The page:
CERN scientist joins new Data Science Head at Sunderland Software Company
Sunderland-based Geek Talent, the world's first social network recruitment platform, have appointed a former CERN scientist and a senior data research associate to head-up the company's new data science team.
Geek Talent is the world's most powerful recruitment search engine which brings together information from across the web to profile professionals, rank their skills and show mutual connections using social media and other public data.
The company's patented software is being used by companies to head-hunt new staff and cut out the need for expensive and risky recruitment processes.
Dominic Searson has joined Geek Talent as the new Head of Data Science and will lead a team researching and developing innovative solutions around personal, skills, education and employment data as the company looks to roll-out and expand its current software.
Dominic joins the company from Newcastle University where he held a senior research associate position in machine learning and data mining in subject areas including cancer research, chemical kinetics, chaos theory, pharmaceutical drug screening and wearable technology.
Joining Dominic's team as a Data Scientist is Martin Wiebusch, a former research fellow at Durham University whose previous work has including the search for new elementary particles at the Large Hadron Collider (LHC) at CERN, the European Organization for Nuclear Research in Switzerland.
Dominic Murphy, Managing Director at Geek Talent said: "The recruitment of Dominic and Martin to the Geek Talent team represents a step forward in the development of the platform as we look to expand and grow the business.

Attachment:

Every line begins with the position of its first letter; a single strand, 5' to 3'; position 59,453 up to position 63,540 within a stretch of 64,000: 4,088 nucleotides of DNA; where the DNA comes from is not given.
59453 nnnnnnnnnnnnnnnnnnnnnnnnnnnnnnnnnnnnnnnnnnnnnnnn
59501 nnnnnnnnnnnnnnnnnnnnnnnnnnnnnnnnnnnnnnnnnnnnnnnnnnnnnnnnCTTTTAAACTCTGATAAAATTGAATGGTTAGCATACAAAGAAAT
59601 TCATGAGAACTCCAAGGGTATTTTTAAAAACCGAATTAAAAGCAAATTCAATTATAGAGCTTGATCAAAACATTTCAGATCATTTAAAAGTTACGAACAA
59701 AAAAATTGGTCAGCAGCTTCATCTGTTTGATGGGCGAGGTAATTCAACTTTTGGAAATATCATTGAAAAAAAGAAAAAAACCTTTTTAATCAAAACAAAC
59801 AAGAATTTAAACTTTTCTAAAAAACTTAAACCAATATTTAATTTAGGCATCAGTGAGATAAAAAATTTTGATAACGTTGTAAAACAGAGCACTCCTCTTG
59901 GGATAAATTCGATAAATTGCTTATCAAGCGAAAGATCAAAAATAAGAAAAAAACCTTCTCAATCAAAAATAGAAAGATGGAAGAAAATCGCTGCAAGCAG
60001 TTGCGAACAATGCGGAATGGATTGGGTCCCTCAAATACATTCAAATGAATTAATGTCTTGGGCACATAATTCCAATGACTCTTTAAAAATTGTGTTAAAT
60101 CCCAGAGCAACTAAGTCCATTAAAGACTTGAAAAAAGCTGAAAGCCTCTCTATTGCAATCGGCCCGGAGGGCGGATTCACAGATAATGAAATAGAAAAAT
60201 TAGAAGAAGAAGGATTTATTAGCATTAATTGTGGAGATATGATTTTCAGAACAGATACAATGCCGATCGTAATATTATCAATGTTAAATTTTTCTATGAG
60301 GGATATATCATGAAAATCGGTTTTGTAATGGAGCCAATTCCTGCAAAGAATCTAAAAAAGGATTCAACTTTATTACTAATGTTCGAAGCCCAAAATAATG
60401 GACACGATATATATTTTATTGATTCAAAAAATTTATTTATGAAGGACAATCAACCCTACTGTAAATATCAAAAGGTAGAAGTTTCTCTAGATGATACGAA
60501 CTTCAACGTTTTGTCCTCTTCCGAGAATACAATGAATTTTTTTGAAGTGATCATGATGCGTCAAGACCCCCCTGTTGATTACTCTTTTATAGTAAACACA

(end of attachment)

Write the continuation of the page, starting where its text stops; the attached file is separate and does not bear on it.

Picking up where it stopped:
"Geek Talent is already the most powerful people-centric recruitment platform for the Science, Tech, Engineering & Maths (STEM) sectors which allows non-recruitment experts to really understand and cross validate people's skills and experience rather than just relying on information on a CVs or references.
"The new data science function within the business will allow us to further mine the wealth of professional and skills data out there and research more innovative solutions to grow the current offering to employers across the globe."
The company, which was established in 2014, now employ 10 people at their Sunderland Software Centre base and have recently taken on apprentices Jhorona Ahmed and Caleb Dean, who joined the company from the Baltic IT Apprentice Hub.
Jhorona and Caleb are part of a team running a unique summer school project in which 15 college and school students are working alongside the Geek Talent team to design and launch a new service aimed at giving school and college graduates better access to job market information and opportunities using the Geek Talent System.
During the project the students will plan, design and build the UK's first peer-built student careers advice portal before launching it publically in September.
Councillor Paul Watson, leader of Sunderland City Council, said: "The fact that Geek Talent is not only attracting world-class talent to the city, but also that it is helping to retain skilled young people from Sunderland is fantastic news.
"Sunderland is home to some really fast-growing IT businesses and it is vital that they can attract and retain highly skilled, talented people to support their development. Geek Talent's success in attracting such an accomplished team only serves to prove that Sunderland is becoming a recognised hub for this industry."